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Tuesday, August 27, 2013

Drinking Buddies

Recently, I watched and quite thoroughly enjoyed Drinking Buddies, a 90-minute indie feature from director Joe Swanberg and featuring an improbably high-quality cast for such a low budget movie. Jake Johnson and Olivia Wilde play co-workers at an independent brewery whose strong friendship has been obscuring a powerful attraction for a long time. Anna Kendrick and Ron Livingston play their respective significant others, who discover a shared attraction of their own during a weekend trip to a remote cabin.

Working largely without a script, this talented foursome is able to create a believably lived-in feel to their characters and their circumstances as they all try to seek out their own happiness without hurting the people they care about too badly. It's a quintessential example of the human drama that can arise between any two people anytime, anywhere.

Which is why it's so disappointing to read criticisms of the movie that basically boil down to the tired old "white people problems" canard. This pernicious idea that certain types of people don't have stories worth telling is surprisingly persistent, even in otherwise intelligent and perceptive people. The false idea it supposes, that money and privilege can render someone's life free of conflict, pain, and humanity is wrongheaded, harmful, and downright depressing in its prevalence.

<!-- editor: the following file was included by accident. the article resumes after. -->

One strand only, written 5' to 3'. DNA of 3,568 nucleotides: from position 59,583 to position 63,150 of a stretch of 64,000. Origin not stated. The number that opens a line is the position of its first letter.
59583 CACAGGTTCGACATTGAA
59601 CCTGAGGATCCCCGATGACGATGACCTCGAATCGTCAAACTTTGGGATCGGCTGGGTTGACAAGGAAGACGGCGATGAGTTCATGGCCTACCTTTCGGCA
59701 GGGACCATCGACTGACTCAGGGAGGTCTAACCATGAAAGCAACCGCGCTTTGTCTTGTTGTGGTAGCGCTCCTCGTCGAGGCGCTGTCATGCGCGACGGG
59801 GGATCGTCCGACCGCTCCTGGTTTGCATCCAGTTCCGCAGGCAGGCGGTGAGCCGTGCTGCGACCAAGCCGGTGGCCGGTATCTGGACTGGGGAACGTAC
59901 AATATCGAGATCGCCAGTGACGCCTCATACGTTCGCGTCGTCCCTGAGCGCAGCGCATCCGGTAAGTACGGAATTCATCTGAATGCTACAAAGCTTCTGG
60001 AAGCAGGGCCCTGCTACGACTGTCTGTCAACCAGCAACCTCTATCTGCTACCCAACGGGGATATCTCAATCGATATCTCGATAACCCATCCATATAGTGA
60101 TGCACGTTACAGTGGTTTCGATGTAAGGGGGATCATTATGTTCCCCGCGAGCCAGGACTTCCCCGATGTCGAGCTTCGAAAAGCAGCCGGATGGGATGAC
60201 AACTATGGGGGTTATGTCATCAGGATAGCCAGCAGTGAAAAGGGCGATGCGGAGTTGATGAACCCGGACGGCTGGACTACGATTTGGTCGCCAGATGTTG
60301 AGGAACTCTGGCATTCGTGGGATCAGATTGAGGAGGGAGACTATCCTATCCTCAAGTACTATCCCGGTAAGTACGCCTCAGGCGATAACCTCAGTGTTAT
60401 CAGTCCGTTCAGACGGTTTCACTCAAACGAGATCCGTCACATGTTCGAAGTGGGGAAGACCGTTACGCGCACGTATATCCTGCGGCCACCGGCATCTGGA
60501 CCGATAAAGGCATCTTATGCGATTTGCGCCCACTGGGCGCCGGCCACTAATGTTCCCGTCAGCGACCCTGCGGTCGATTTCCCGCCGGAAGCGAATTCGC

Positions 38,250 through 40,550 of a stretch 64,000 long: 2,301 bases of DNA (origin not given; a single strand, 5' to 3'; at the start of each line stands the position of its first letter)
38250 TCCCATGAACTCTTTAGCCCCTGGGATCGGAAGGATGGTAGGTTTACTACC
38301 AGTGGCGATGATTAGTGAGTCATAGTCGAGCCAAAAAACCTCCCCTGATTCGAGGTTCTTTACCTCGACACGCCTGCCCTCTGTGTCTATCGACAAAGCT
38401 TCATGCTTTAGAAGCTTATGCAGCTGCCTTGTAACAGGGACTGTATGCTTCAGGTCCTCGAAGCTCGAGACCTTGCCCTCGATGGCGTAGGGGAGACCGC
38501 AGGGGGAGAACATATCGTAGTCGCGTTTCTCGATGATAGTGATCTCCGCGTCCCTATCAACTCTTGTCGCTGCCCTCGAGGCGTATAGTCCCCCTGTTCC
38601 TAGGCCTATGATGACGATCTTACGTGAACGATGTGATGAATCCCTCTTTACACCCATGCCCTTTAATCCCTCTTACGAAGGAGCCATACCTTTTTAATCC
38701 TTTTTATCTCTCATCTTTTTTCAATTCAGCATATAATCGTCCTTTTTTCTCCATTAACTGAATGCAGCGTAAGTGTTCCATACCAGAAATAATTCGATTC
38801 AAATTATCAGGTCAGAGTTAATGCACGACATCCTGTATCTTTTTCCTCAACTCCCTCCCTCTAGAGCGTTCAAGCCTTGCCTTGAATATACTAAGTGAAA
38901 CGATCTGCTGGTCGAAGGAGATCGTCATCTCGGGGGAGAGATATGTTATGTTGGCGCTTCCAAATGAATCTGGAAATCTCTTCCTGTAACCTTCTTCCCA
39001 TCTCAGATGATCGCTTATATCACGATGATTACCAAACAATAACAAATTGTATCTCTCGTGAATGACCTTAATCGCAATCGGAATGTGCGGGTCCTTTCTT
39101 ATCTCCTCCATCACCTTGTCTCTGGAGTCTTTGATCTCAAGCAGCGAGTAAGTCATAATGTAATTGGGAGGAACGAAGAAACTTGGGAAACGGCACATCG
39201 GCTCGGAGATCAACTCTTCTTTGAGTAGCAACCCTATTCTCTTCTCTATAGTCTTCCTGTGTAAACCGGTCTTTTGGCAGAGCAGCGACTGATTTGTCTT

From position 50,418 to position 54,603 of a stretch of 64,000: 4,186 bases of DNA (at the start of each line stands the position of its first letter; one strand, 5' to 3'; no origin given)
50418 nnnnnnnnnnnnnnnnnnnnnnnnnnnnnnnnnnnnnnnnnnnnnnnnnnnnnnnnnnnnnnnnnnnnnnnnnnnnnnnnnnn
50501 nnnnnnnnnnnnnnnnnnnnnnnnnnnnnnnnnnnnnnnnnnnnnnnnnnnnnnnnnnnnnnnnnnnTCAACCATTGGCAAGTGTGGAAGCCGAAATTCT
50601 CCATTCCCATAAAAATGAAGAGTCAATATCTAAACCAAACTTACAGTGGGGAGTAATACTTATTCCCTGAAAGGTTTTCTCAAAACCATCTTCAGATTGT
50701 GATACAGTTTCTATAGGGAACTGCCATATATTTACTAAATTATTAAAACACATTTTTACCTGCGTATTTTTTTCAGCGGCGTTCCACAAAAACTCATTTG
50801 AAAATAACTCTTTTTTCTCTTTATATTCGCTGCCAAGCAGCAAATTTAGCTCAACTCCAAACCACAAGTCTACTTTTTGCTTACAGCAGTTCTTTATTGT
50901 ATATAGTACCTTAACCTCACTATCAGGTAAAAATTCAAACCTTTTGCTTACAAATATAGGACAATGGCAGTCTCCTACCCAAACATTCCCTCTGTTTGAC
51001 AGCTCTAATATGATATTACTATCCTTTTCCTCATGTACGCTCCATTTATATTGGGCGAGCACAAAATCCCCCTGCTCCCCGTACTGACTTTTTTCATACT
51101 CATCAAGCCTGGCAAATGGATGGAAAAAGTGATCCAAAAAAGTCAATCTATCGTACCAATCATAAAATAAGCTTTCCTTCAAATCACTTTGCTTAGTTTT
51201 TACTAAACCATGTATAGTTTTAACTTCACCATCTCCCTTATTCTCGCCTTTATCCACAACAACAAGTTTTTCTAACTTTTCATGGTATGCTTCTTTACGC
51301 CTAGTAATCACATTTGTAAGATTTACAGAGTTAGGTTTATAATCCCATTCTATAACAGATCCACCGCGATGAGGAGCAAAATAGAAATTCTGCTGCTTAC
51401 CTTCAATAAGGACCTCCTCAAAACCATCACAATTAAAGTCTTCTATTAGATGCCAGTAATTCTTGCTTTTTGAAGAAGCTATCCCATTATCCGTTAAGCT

Never mind for a moment that the characters in Drinking Buddies are not exactly upper-class (Johnson's job is the epitome of blue-collar, Wilde works in sales, and Kendrick is a teacher.) Even if they were spoiled rich kids, whose to say they wouldn't be interesting anyway? Shakespeare wrote largely about kings and nobleman and I don't see too many complaints about his subject matter.

The film itself nicely anticipates and addresses this criticism. In one of their many heartfelt, drunken conversations, Wilde's Kate tells Johnson's Luke, "That's the problem with heartbreak, to you it's like an atomic bomb and to the world it's just really cliche, because in the end we all have the same experience."

It's that kind of universal relevance, rendered particular by the story-telling and the acting, that I look for in movies, wherever they may come from.

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